The Walking Dead Season 3 – Credit: AMC.com
We’re back from the dead with The Walking Dead Season 3
, and what a season opener it was.
Last season left us with a compromised farm, the big revelation we waited all season to hear, the death of a fallen (and former) leader, and some haunting final-ish words from Rick: “This isn’t a democracy anymore.”
Now, judging by the size of Lori’s belly, it’s about nine months later and our band of merry zombie killers have been on the move endlessly. From the opening scene, in which the group raids an abandoned house, it’s clear that their case has become one of survival. Their methodical pace and manner in this scene makes it painfully clear that they’ve been living a life of move, kill, search, eat (if there’s anything around), rest, see zombies, move again. But we get a sense that there’s still a quest at hand. But a quest for what? A return to normalcy? The farm was a close second, but as last season’s finale showed us, nothing lasts forever.
The Walking Dead – Season 3 Transformations
Carl has growed up good. He’s among the men in the raid-and-secure mission, and even unflinchingly kills a zombie. He’s also ready to eat dog food. He’s definitely adapting and evolving to the world he will inherit. Although I would have killed the little shit myself last season, he may prove to be an interesting character in The Walking Dead Season 3. However, Rick, quickly grabbing the can from Carl’s hands and chucking it, isn’t quite ready to let his son feast on Alpo. We also see Carl thrust back into his boyhood role rather quickly as he’s left with the women folk when the men go exploring a labyrinth-like prison.
But Rick has undergone a transformation as well. True to his impressionable words from last season, he’s become the ruler, dictator, tyrant – take your pick of adjective. Whatever he’s become, what he says goes, and he doesn’t like being patronized. And while finding the prison and a potential cache of supplies to aid and protect his wife, unborn child, and fellow tribesmen seems to excite him, the disagreement between he and Lori hints at his utter annoyance about having her as a wife and about bringing a new child into a world filled with zombies.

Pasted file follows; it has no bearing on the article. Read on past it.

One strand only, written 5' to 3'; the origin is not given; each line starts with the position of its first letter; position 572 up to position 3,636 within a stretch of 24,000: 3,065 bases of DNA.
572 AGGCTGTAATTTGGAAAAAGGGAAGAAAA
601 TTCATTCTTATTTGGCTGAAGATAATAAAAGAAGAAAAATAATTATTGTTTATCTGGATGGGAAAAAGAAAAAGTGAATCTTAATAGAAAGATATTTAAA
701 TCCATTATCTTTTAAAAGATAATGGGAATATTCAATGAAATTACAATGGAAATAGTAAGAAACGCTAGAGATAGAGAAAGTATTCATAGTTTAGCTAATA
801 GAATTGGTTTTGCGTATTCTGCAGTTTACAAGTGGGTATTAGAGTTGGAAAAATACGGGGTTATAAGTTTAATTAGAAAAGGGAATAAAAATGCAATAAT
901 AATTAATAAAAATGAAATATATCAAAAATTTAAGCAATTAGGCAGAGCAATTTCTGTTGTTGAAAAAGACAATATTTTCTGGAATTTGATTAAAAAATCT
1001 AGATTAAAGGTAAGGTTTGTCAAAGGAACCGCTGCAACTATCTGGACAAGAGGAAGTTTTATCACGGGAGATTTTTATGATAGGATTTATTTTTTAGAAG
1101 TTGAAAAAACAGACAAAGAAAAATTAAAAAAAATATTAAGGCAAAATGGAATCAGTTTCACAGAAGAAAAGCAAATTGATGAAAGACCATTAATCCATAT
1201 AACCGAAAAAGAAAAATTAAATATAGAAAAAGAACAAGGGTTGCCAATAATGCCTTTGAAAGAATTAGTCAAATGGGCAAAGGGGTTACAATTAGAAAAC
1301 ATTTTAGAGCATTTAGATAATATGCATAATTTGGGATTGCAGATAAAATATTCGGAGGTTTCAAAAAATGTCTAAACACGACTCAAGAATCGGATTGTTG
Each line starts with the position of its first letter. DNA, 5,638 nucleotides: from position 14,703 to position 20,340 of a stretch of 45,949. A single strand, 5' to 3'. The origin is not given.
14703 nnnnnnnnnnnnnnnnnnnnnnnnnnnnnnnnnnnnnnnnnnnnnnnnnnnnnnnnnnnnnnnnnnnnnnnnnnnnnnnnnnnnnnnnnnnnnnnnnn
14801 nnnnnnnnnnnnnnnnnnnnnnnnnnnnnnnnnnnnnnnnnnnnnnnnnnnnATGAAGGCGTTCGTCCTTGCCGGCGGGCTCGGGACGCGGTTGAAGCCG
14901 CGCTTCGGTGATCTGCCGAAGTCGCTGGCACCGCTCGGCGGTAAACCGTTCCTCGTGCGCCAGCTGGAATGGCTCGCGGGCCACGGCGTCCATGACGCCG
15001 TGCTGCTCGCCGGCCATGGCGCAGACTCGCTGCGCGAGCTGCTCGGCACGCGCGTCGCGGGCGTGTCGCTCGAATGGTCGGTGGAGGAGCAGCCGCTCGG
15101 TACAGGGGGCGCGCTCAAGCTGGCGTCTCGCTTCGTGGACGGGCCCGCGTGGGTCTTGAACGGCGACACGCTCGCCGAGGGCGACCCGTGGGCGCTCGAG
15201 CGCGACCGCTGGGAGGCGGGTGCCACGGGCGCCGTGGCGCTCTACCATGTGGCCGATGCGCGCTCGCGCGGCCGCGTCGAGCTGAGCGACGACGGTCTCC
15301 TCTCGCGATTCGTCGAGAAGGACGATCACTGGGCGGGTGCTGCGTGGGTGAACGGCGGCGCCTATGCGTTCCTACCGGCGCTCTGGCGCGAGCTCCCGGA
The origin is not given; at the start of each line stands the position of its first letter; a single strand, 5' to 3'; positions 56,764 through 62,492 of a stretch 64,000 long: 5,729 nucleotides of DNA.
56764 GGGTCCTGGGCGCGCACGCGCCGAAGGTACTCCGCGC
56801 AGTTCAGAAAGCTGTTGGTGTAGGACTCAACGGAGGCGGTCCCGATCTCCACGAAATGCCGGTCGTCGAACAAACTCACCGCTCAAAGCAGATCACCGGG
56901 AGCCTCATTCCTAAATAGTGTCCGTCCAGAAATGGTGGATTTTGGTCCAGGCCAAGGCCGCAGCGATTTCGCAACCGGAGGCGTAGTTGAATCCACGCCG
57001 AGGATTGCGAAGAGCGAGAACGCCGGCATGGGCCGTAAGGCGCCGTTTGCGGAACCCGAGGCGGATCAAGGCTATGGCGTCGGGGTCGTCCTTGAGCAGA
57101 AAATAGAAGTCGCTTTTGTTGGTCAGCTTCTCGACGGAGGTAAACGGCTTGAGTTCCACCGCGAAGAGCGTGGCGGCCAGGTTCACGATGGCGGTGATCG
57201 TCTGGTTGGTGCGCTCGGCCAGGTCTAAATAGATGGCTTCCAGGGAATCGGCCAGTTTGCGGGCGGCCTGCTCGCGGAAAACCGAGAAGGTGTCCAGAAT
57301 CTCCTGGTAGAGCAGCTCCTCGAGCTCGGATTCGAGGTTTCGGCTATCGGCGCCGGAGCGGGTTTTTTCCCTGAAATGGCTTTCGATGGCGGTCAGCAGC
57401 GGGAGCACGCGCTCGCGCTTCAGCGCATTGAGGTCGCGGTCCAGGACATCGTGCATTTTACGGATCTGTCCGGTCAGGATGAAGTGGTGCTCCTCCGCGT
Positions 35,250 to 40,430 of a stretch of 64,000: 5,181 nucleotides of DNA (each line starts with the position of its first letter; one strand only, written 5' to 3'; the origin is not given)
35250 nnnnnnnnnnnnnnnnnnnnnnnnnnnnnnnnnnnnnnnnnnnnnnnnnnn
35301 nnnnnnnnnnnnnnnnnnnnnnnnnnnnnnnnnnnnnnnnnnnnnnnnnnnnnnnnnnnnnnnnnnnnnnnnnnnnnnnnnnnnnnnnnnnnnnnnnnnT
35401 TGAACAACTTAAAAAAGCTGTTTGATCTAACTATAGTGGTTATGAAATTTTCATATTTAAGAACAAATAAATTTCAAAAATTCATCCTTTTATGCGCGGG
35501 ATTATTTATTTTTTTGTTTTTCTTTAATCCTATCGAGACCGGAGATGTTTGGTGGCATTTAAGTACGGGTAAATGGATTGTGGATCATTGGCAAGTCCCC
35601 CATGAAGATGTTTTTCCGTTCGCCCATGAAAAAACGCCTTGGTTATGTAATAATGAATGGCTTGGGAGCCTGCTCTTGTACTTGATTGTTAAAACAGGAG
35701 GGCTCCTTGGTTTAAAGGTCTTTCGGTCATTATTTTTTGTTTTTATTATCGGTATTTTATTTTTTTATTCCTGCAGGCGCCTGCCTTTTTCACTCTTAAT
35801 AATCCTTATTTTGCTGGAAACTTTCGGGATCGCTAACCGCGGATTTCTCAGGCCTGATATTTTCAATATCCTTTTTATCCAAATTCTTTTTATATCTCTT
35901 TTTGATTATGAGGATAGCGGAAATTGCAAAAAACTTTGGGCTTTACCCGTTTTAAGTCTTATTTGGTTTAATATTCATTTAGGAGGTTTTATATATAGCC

The tribe, that’s what I’ll call the group from now on, has also transformed. Whether through trust and blind faith or through fear and conceit, the tribe appears to follow Rick and his judgement. When Carol, for the benefit of the audience, reflects on Rick’s leadership with Daryl, she states, “Shane wouldn’t have gotten us this far.” Not only does the praise sound like it’s meant to convince Carol herself, but she seems to speak for everyone as the tribe as a whole behaves like subordinates, proletarians, or slaves. From my perspective, when some tribe members gathered around the campfire and began singing gospel-like songs, I couldn’t help to think of black slaves finding comfort and communion with one another through song after a long day of taking orders from their massa.
The Walking Dead Season 3 – Slavery
The slavery imagery is continued with the introduction of Michonne and her two zombies on chains. What their purpose is can only be speculated, but I’m guessing that they’re a form of distraction. Then again, we could be venturing into Romero and Day of the Dead territory where we explore some development of zombie intelligence.
I’m also going to go for a stretch here and say that Rick’s attitude toward Lori and their unborn baby is reminiscent of a slave owner who’s impregnated one of his slaves. He seems cold and mission-oriented in his drive to provide security and safety just because he doesn’t want to be “that” guy.
The Walking Dead Season 3 – Sanctuary
The fact that this tribe of such diverse personalities is still together and functioning, at least on the surface, is a testament to our human need to find communion and safety with one another. The bonds between us are a form of sanctuary, and few things bond us more intensely than prison or a zombie apocalypse. It is a bit ironic that our tribe finds sanctuary in prison, a place reserved for the sinners of our society. However, where prisons were designed to keep inmates in, it’ll be interesting to see how well they function to keep zombies and baddies out. But, as we saw at the end of the episode [SPOILER ALERT], there are baddies who’ve already found sanctuary inside their former prison. I have the feeling that they’re not as cold and calculated (i.e., experienced in killing in the new world) as our tribe is. I do know that Rick will not give up his newfound stronghold without a fight.
Despite the efficiency with which Rick and the tribe kill, it’s at least refreshing to see that Rick is still disturbed and shocked by the blood, gore, and suffering of the living. I mean, we can’t really lose the humanity of the protagonist, can we?
Rock Hard \m/